I’ve always thought that if you make something into a big deal or play the coy card, then it simply serves to increases people’s appetite for antagonisation. Take Madonna for example. When she bared her ‘gash’ (her words not mine) in her 90s book, ‘Sex’, it was in the public domain for all to gawp at. But she was in control. Today, I doubt anyone even wastes their time looking for compromising images of Madonna, because what she’d be prepared to put out there herself is ten times more shocking.
Of course, I’m not suggesting everyone should become a sexual exhibitionist, just so that no-one can hold them to ransom with naked photos. That would be stupid. I’m simply trying to point out that the public is hell-bent on poking someone’s weak spot. With that in mind, I can only imagine that the situation got a lot worse for Jennifer Lawrence, once threats of prosecution and lawsuits were bandied about. It’s like a red rag to a bull.
If we remain so coy about female bits, the way we have been for years; it’ll continue to be deemed ‘unacceptable’ to show a cunnilingus scene in a film. If society keeps asserting that our vulvas need fumigating with special soap, scented panty liners, deodorising spray and freshening wipes; it’ll perpetuate the idea that our pussies are dirty and unhygienic. And let’s be honest, who wants to see a woman being eaten out over their pizza and popcorn on a Saturday night, when they know full well how much we stink? (It must be true, because marketers are telling us that all the time.)
I genuinely believe that we’re victims of our own unfounded embarrassment; and until we start to shed some of that and stop buying into this bullshit idea that our privates are too cringeworthy for celluloid or any visual media for that matter; our cunts are going to be shamed to the detriment of our self esteem and the benefit of Femfresh’s profits. Just imagine how many less downloads of celebrity flaps there’d have been, had the papers and news channels not offered so much coverage of the story!
Also, I know there wouldn’t have been even half this fuss if the naked photos had been of Brad Pitt’s semi-erect cock. Women all over the world would still have been downloading them at a rate of knots, but the morality of the whole debacle wouldn’t have been brought into question; at least not even close to this extent. (Is that because penises don’t smell? Because they really don’t you know. Like, ever.)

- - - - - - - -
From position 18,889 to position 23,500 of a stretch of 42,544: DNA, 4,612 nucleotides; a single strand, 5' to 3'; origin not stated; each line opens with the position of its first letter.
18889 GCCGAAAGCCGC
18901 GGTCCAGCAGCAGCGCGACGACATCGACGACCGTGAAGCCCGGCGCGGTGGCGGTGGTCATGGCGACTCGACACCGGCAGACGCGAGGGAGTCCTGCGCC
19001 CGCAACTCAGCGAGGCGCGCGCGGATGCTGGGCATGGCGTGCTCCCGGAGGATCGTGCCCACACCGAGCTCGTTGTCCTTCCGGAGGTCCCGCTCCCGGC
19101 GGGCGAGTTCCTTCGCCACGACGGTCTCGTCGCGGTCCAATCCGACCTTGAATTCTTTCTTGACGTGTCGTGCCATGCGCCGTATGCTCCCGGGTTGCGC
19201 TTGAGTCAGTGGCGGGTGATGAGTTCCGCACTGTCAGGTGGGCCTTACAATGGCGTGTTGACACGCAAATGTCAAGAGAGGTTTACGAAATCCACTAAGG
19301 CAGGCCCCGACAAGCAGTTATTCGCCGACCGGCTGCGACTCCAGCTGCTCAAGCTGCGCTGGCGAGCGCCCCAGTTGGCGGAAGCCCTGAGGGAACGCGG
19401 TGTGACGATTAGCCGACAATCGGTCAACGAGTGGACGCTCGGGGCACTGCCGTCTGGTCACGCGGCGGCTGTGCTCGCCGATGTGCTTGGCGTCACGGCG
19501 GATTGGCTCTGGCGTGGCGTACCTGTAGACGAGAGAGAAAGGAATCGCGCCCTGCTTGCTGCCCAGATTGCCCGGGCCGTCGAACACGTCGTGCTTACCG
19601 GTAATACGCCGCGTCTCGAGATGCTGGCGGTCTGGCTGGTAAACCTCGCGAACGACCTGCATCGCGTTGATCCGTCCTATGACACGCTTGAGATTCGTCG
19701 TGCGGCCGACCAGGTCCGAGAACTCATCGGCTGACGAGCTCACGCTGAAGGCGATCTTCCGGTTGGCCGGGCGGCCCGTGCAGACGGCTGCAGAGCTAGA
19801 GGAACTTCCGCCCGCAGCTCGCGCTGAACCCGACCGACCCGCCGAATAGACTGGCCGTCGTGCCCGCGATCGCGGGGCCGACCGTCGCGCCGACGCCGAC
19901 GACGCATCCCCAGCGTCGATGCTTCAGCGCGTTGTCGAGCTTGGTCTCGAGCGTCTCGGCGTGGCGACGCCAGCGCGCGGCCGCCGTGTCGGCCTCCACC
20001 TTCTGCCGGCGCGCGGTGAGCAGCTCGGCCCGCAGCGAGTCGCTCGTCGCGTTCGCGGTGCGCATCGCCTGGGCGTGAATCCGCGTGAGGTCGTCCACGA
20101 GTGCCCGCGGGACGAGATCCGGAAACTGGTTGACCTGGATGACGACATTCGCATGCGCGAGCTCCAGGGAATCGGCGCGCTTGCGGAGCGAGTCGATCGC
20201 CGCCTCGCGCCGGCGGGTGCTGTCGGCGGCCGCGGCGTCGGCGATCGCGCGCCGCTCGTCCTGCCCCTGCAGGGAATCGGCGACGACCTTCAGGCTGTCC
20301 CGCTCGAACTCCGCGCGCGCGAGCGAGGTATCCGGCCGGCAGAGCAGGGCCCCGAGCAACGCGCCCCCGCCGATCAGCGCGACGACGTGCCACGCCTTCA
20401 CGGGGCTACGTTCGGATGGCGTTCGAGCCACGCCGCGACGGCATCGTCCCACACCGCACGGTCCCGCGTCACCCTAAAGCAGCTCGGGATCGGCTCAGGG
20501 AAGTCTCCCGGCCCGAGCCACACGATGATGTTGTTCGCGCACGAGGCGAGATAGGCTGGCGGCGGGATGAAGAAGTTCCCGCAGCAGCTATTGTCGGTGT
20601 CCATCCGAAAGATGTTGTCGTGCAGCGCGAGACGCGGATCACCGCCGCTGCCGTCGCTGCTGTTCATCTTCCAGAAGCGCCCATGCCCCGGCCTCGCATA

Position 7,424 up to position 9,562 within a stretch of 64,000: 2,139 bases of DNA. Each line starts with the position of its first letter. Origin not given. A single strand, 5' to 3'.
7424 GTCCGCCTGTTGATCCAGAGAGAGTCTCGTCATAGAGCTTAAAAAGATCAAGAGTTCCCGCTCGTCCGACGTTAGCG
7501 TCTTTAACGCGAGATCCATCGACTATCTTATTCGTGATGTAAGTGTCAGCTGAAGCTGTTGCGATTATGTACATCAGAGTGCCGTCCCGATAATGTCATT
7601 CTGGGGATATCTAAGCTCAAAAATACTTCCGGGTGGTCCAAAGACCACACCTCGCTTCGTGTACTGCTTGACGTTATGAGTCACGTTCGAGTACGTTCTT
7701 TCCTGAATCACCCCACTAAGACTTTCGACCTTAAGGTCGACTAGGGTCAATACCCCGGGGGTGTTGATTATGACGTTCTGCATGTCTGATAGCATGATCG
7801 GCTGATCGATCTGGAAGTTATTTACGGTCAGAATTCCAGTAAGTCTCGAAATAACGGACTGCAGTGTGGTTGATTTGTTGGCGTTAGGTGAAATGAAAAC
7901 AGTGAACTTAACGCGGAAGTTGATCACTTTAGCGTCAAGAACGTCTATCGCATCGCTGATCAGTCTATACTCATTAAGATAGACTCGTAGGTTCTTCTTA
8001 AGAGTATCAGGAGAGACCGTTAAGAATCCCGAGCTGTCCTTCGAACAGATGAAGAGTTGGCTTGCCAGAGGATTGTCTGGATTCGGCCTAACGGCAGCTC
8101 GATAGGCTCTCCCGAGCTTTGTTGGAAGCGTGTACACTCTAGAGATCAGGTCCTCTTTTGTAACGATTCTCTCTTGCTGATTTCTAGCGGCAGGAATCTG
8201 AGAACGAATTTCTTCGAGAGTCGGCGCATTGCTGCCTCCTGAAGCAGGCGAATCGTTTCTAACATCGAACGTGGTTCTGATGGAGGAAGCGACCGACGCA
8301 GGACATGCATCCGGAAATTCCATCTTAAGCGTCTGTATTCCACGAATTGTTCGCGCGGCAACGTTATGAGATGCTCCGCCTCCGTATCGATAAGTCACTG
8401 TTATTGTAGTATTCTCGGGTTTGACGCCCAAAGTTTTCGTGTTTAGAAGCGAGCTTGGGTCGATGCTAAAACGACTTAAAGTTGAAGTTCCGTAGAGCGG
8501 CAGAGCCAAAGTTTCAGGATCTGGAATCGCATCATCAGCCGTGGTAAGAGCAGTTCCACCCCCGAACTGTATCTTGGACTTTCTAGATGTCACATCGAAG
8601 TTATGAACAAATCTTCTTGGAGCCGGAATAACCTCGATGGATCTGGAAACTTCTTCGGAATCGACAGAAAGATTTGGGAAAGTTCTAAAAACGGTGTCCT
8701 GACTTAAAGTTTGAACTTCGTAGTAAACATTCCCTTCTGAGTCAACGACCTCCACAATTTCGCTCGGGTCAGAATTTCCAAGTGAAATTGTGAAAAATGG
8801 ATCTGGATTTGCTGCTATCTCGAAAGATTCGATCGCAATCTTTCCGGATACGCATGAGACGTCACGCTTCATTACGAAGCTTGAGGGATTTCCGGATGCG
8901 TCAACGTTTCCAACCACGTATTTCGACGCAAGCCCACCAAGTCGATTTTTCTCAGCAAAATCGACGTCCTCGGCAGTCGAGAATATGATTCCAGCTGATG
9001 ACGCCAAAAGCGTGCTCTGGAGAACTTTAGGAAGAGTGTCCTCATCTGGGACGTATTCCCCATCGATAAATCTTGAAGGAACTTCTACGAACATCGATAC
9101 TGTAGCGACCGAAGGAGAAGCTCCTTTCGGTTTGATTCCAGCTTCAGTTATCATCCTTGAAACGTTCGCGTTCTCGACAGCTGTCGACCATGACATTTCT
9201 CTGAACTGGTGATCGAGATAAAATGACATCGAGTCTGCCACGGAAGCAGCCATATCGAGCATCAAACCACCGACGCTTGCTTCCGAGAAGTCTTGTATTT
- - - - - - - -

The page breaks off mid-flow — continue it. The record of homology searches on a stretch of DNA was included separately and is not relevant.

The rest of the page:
I’m demanding that everyone stops fuelling the awkwardness and embarrassment about our pussies – this applies to directors, producers, marketers, editors, journalists and all the paranoid women that buy products to sanitise their flaps. You’ve all got a responsibility to stop shaming us, it’s insulting and it’s time it ended. More to the point, I can’t believe you never let us see Don Draper give head.
Thanks Christina! As I say, please do check out her blog. And I’d particularly be interested in other examples of this – I’ve of course noticed and raged out about the Femfresh thing: particularly as it’s marketed at women with a message that ‘you’re wrong/bad/smelly and you must be fixed’ but it hadn’t occurred to me that we rarely see cunnilingus in mainstream TV sex scenes in the same way that we see blow jobs – now that Christina’s pointed it out, I can’t help but notice it. Are there any other examples of this that you’ve spotted? And if you want to read/see more about why vulvas are ace, check out the Pussy Pride Project, run by Molly’s Daily Kiss.